Reno Is Base Camp for Cheap Buffets, Blackjack, and Burning Man

The gritty glitz of a Nevada outlier is suddenly hip.

By Arlo Voorhees January 29, 2019 Published in the February 2019 issue of Portland Monthly

The Silver Queen Hotel in nearby Virginia City

Just five years ago, Last Chance Joe—a 32-foot-tall gold-digging tribute to Reno’s prospecting past—lay dismantled and defeated in a parking lot outside the Nugget Casino, his former perch in Sparks, the town that’s essentially East Reno. His papier-mâché smile was split, his golden spurs rusted, his green trousers dulled to a drab blue. For 56 years, he’d stood sentry as Reno bet big, and often lost, on larger-than-life attractions (like the $47.5 million lofted into its bunker-like bowling stadium, a.k.a. the “Taj Mahal of Tenpins”). Old Joe, it seemed, had been dealt his final hand.

But Joe, like Reno, is something of a wild card. Today, the bowlegged miner is gussied up and grinning again at the Sparks Heritage Museum. Meanwhile, the city he personifies has pulled itself up by its own bootstraps, still sorta gap-toothed and goofy, but also lassoing new prosperity astride an electric hobbyhorse.

Reno's Last Chance Joe in his new home

Yes, Reno’s still a base camp for seedy casinos and literal gravy train buffets. But it’s also changing, and fast, powered by Tesla’s Gigafactory—which plans to amp up its workforce to 10,000 by 2020—and its proximity to Burning Man. (Reno’s about 100 miles south of the annual summer festival’s epicenter in the Black Rock Desert.) Then there’s Reno’s odd Portland-of-yore kick, with outposts of Pine State and Sizzle Pie opening here. (Direct flights from PDX are under two hours.) The result is a curious mix of western B-roll and tech hub, fueled by young professionals and feral artists. Call it a modern jackpot.


Adjacent to Reno’s arched, neon “Biggest Little City in the World” sign, the five-year-old Whitney Peak Hotel (rooms from $149/night) shreds misconceptions about Nevada kitsch. Once the luck-of-the-Irish-themed Fitzgerald’s Casino, the Whitney is now nonsmoking, nongaming, and home to a concert hall and the world’s largest climbing wall: 164 vertical feet of bouldering routes soaring over the strip below.

The world’s largest climbing wall, on the eastern face of Reno’s Whitney Peak Hotel overlooking the Reno Arch (which has since been painted silver and blue)


Just past the station, where city buses hurtle into a backdrop of glitz, find seven-course suppers at old Reno prices at Louis’ Basque Corner. Here, family-style meals from a bygone era (sweetbreads, leg of lamb) pair with Louis’s Picon Punch: a whirlpool of bitter orange and brandy. Or walk up the block to The Depot, Reno’s first brewery and distillery, housed in old railway headquarters. Reno’s Basque connection echoes here as well, with flights of orangey house Picon liqueur jockeying up to corn whiskey and bourbon-barrel-aged gin. Cap your night at The Eddy, a riverside food cart/boxcar pod with bars and bocce. You’ll write home about the tacos at La Barca.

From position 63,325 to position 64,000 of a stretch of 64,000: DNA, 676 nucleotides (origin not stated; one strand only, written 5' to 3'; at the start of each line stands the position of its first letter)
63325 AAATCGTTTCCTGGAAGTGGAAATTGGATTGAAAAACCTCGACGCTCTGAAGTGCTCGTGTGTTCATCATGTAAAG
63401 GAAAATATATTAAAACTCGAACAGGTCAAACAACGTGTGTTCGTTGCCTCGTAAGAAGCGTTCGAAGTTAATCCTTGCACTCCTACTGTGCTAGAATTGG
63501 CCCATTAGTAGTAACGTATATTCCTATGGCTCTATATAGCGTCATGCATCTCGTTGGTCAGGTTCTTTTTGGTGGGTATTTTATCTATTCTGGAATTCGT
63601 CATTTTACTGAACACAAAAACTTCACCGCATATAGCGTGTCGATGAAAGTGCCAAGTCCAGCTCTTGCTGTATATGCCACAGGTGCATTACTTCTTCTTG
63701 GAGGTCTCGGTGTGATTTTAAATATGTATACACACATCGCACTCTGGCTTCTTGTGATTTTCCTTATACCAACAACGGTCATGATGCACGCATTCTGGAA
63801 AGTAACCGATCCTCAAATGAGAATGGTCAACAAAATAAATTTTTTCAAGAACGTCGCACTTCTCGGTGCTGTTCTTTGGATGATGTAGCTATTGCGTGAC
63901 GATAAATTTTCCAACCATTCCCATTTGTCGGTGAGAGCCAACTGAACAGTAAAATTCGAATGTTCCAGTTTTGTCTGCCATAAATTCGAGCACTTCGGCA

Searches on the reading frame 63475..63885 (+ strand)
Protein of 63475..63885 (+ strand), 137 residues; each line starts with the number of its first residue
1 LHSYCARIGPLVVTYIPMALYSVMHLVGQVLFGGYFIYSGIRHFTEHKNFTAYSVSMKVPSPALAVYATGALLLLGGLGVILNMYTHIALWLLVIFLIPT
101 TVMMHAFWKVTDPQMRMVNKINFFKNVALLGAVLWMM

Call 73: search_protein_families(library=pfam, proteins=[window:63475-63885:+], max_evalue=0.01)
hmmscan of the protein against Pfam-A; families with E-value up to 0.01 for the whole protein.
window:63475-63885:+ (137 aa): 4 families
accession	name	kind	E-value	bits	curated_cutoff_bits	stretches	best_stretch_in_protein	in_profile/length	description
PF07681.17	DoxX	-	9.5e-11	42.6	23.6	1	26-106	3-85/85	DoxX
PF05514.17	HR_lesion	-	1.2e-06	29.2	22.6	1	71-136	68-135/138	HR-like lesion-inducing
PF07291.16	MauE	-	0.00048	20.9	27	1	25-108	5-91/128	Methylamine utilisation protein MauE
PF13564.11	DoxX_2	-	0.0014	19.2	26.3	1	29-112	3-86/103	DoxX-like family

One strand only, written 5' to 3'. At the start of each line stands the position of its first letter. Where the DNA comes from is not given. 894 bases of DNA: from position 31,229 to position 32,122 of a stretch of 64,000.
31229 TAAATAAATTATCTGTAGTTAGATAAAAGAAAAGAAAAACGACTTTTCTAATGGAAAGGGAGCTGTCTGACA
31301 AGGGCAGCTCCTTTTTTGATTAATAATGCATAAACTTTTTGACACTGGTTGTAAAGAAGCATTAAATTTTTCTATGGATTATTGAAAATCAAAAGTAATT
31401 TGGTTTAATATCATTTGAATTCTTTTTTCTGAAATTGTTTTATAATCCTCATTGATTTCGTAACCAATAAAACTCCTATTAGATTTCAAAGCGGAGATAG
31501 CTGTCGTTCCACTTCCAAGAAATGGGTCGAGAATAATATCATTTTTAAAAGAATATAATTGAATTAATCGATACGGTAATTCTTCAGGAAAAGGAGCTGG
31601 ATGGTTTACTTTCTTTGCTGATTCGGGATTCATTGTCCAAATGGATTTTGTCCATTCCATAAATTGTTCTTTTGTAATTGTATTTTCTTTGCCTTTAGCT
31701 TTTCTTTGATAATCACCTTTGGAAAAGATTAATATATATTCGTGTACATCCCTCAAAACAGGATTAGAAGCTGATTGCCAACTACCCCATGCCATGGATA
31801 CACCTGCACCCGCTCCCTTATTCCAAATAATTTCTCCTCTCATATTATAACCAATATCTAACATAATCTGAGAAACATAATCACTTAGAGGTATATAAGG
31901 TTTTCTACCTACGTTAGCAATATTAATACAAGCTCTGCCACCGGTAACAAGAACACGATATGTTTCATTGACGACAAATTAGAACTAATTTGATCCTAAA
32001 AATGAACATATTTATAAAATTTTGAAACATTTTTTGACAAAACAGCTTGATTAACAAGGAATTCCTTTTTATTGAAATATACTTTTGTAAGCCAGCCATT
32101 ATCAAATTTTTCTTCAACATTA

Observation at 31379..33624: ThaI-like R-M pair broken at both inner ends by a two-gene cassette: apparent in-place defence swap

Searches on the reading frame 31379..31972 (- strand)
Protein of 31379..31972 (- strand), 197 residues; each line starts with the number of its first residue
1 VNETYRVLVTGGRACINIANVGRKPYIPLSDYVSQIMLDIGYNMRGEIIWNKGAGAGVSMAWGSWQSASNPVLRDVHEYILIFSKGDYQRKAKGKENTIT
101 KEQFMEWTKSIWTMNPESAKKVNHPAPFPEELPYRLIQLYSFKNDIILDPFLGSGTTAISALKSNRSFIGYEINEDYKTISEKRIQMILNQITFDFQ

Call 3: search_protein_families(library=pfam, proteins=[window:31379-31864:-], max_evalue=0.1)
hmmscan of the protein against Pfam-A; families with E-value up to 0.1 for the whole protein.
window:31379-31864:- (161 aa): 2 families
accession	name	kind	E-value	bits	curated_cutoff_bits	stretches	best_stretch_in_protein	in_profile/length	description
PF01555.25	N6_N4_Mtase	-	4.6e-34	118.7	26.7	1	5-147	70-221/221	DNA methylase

Slicing through Reno’s heart, the Truckee River is a natural counterpoint to Instachapels and casinos. Admire the Space Whale sculpture (a Burning Man loaner) at City Plaza, then sip lattes at riverside Hub Coffee Roasters. Too bucolic? The Silver Legacy Resort houses three breeds of blackjack tables and a 120-foot mining rig replica that churns on the hour. Or admire the souped-up rust buckets at the National Automobile Museum, home to the 1907 Thomas Flyer that won 1908’s New York to Paris Race. (By golly!)

But it’s Sparks, four miles east of midtown, that doubles down on Reno weird. Take the Generator, an open-to-the-public artists space where you might, say, catch a guy carving a hyperrealist cityscape into a giant pumpkin while welders ponder how to ship a dismembered Burning Man robot to Philly. Then there’s Scheels, the Nevada location of a wacky Fargo-based sporting goods store that somehow contains a shooting gallery, a Ferris wheel, a taxidermy diorama, and a beguiling wax exhibit with some of America’s early presidents. Gawk while stocking up on windbreakers for your day trip to Tahoe. Odds are good you’ll find a score.

North Lake Tahoe's Chimney Beach

Side Trips to Gold and Snow

From the outskirts of town, climb 13 miles up Geiger Pass (watch for abandoned WPA-era brick kilns) to Virginia City—a gold mining town where Samuel Clemens, famously, became Mark Twain. Walk stuck-in-time wooden walkways as wild horses wander through town, then absorb city and valley views from circa-1859 Comstock Cemetery

Stay at the Silver Queen Hotel (rooms from $55/night). Above the bar of this no-frills saloon/wedding chapel is a portrait of the hotel’s tragic namesake, bedazzled by 3,261 silver dollars.

An hour southwest of Reno, Tahoe City’s alpine lake terrain is particularly serene in winter. Stay at Basecamp (rooms from $169/night), a grungy-chic boutique hotel that serves up saisons and IPAs from local Alibi Ale Works. But Tahoe trips are about the great outdoors; start with a 1.25-mile scramble to Lake Tahoe’s turquoise edge from the Chimney Beach trailhead. Also make time to hike or snowshoe the 0.7 miles to Eagle Rock for expansive lake views, or—to let you in on a local secret—a saunter through Page Meadows.

Direct round-trip February flights from PDX to Reno start around $200 on Alaska.

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